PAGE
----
By the late 1800s, contests which judged women solely on their physical appearance had begun to emerge as a form of entertainment. Today, numerous competitions of this kind exist all over the world. Perdeby explores whether these beauty pageants are still relevant today or if they merely perpetuate outdated female stereotypes.
Contemporary beauty pageants first surfaced in the USA during the busy summer months as a way to promote businesses. The contest thought to have lead the way for this phenomenon was Atlantic City’s Inter-City Beauty Contest first held in 1921. The media immediately took notice – those who did not attend the actual beauty pageants could still feel part of the judging process, just as millions of television viewers do today when major contests are broadcast worldwide.
However, this world of beauty queens has its fair share of nightmares. In fact, feminists and other critics of the competitions insist that we would be better off without them. They believe that contests which focus on physical appearance reinforce stereotypical beliefs that a woman’s worth is determined by how physically attractive she is. This puts pressure on women to meet impossible standards of beauty, often leading to desperate and dangerous measures which could harm them. This argument has been around since 1854 when American entertainer and businessman PT Barnum staged the first beauty pageant which was eventually shut down due to public outrage.
By the 1980s, Miss World was labelled “old-fashioned” and “politically incorrect” in Britain (where the pageant originated) leading to a huge drop in television viewing. The Miss South Africa pageant has been received in the same way over the past few years.
Supporters of beauty pageants have continued to fight back against negative opinions. They do not believe these contests focus strictly on beauty, as the name may suggest. They argue that the inclusion of aspects such as personality and talent, as well as an interview section, makes the contests less superficial. These supporters are adamant that beauty pageants serve a collective purpose far beyond the individualistic worship of gorgeous women. Beauty pageants therefore pride themselves in their various “platforms”. That is, the work they do for charities, the community and the environment. This, they say, is witnessed through the “Big Four” – Miss Universe, Miss World, Miss Earth and Miss International – the major and most prestigious beauty pageants celebrated internationally. Miss Earth, for example, has attempted to change the stereotypical perception of these events by the use of the slogan “Beauties for a Cause”. The organisation which oversees the pageant ensures that its competitors are educated in environmental affairs before they may compete.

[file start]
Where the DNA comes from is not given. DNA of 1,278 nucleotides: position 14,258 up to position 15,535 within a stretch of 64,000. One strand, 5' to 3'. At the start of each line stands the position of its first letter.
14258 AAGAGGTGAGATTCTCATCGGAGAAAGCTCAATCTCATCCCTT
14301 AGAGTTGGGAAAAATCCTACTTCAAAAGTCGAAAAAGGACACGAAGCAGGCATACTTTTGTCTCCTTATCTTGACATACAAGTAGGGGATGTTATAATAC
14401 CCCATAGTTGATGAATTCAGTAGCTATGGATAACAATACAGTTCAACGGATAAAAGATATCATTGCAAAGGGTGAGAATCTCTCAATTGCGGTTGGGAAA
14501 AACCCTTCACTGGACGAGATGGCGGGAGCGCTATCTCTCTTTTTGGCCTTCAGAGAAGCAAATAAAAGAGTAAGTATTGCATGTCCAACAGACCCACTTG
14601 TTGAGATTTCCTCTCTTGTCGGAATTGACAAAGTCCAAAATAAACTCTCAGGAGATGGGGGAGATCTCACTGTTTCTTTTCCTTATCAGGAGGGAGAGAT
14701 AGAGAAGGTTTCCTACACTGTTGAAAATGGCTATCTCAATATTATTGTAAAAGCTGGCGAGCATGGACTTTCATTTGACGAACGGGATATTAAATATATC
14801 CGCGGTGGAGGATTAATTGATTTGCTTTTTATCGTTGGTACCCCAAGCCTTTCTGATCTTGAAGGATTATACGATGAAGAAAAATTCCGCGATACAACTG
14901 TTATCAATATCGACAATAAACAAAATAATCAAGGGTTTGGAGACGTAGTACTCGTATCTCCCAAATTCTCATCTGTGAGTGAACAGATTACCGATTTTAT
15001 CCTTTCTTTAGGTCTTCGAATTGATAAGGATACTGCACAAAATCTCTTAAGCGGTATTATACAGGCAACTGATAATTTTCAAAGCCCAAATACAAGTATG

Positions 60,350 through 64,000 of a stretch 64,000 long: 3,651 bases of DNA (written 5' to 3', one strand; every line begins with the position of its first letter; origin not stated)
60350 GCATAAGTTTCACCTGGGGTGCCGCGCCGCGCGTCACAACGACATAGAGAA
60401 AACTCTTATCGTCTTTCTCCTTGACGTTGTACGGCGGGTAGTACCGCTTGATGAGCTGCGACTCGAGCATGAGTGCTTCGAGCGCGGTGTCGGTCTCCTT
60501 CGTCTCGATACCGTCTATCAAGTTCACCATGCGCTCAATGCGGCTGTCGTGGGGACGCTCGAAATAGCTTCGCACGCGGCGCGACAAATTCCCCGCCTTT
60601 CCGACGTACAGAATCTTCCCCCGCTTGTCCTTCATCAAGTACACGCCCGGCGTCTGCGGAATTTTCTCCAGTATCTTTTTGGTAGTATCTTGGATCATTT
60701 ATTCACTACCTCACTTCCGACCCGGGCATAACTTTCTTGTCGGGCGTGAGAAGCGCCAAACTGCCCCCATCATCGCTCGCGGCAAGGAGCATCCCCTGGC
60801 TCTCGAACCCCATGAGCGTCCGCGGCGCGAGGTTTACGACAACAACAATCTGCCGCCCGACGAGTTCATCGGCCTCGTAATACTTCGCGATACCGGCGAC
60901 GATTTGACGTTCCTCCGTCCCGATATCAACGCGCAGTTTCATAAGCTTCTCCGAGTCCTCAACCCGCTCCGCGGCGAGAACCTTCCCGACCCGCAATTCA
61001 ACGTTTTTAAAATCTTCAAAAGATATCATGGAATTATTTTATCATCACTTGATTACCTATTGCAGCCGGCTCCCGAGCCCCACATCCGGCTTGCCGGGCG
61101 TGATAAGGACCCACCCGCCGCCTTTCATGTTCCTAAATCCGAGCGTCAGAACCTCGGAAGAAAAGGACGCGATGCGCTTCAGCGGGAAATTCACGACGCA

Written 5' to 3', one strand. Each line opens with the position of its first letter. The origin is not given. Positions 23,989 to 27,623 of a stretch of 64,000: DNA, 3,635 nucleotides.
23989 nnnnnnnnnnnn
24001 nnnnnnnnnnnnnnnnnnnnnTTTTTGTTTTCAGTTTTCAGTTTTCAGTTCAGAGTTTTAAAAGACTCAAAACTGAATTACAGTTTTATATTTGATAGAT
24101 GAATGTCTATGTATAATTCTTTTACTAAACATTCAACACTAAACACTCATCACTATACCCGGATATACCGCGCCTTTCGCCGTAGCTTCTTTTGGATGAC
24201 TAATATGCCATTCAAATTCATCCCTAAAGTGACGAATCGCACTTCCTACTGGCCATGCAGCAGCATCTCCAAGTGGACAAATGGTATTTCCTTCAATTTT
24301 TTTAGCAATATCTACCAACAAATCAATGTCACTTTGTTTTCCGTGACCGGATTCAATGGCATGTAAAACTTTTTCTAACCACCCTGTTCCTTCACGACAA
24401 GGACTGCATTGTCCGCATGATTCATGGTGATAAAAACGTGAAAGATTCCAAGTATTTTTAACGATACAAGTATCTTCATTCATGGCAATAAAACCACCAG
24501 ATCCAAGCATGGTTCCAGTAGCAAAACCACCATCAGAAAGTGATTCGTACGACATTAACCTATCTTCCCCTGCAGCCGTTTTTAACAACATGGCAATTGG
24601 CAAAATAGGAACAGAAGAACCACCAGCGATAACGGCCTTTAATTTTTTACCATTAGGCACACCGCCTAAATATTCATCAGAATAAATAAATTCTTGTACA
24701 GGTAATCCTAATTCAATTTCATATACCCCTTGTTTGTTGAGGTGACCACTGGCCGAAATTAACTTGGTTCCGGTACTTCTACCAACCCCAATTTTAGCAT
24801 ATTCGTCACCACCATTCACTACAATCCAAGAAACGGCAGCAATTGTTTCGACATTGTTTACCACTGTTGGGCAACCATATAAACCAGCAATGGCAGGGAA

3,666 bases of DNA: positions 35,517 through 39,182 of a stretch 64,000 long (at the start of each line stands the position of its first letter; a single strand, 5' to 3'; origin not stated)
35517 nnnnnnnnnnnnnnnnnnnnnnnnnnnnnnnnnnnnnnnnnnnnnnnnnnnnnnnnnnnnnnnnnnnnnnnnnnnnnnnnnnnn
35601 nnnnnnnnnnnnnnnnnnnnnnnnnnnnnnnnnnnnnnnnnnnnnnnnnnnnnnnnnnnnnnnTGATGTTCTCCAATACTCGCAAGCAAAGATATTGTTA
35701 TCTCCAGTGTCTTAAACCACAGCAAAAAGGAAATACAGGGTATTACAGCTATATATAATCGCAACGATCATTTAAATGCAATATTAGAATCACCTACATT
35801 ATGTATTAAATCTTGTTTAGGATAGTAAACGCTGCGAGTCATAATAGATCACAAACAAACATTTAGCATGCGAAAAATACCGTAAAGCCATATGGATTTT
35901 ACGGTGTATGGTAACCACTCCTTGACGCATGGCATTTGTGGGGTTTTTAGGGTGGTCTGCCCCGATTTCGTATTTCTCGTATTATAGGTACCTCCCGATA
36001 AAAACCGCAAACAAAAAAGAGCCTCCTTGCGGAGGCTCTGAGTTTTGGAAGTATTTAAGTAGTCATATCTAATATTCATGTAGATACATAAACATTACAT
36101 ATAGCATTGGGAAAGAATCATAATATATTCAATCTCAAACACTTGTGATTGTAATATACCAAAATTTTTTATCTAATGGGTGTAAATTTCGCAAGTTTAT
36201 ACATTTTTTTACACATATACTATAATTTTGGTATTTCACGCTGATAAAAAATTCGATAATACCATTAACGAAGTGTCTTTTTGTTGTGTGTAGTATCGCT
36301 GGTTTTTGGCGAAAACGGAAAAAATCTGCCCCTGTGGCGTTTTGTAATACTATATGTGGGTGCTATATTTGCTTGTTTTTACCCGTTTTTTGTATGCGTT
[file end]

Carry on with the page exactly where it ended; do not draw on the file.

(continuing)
Winners may also attract attention to global affairs. Miss Tibet 2006, Tsering Chungtak, garnered approval from the Dalai Lama for voicing her support to free Tibet. Similarly, as reported by the Daily Mail, the Miss Universe Canada pageant was a catalyst for change in the industry. It faced worldwide criticism when it refused to let transgender woman Jenna Talackova participate, stating that contestants must be “naturally born female”. After much deliberation and pressure to change its rules, the Miss Universe Organisation – co-owned by business magnate Donald Trump and television network NBC – changed its mind. Since this ruling, Miss Singapore Universe has also altered its rules to allow transgender women to participate in its contest.
Those who recognise beauty pageants as a valuable contribution to society also argue that it empowers women instead of objectifying them. The pageants are said to promote confidence in women by developing life skills such as public-speaking.
Still, the backlash from those who oppose these competitions continues to grow. With TV shows such as Toddlers & Tiaras, child beauty contests have caused the biggest uproar. Hilary Levey, a Harvard University student, investigated why mothers enter their children into pageants. “You see this a lot among people on the lower-income and education scales. They want their kids to learn skills that are needed to move up the social scale.”
One mother has no problem admitting to Levey’s findings: “My daughter looks like Barbie. I tell her to exploit it. This is your life. You take what you have and run with it,” she says. Some mothers cite the development of confidence and the making of friends as other reasons for entering their children into pageants. Critics argue that these pageants equate to child abuse and the furthering of the sexualisation of children, and insist that mothers stop entering their children into these pageants to satisfy their own unfulfilled dreams.
According to IOL.co.za, the current South African first princess Remona Moodley still believes that the pageant has relevance today, but agrees that responsibilities have changed. “Back then, all you had to be was a pretty face. But now you have to do something. You have to come as a package,” says Moodley, who has a degree in electrical engineering.
Some may argue that an issue such as this doesn’t deserve attention while others strongly believe it is a matter which society needs to consider critically. Those on the fence may say that perhaps the saying “to each his own” is there for a reason.
Illustration: Simon-Kai Garvie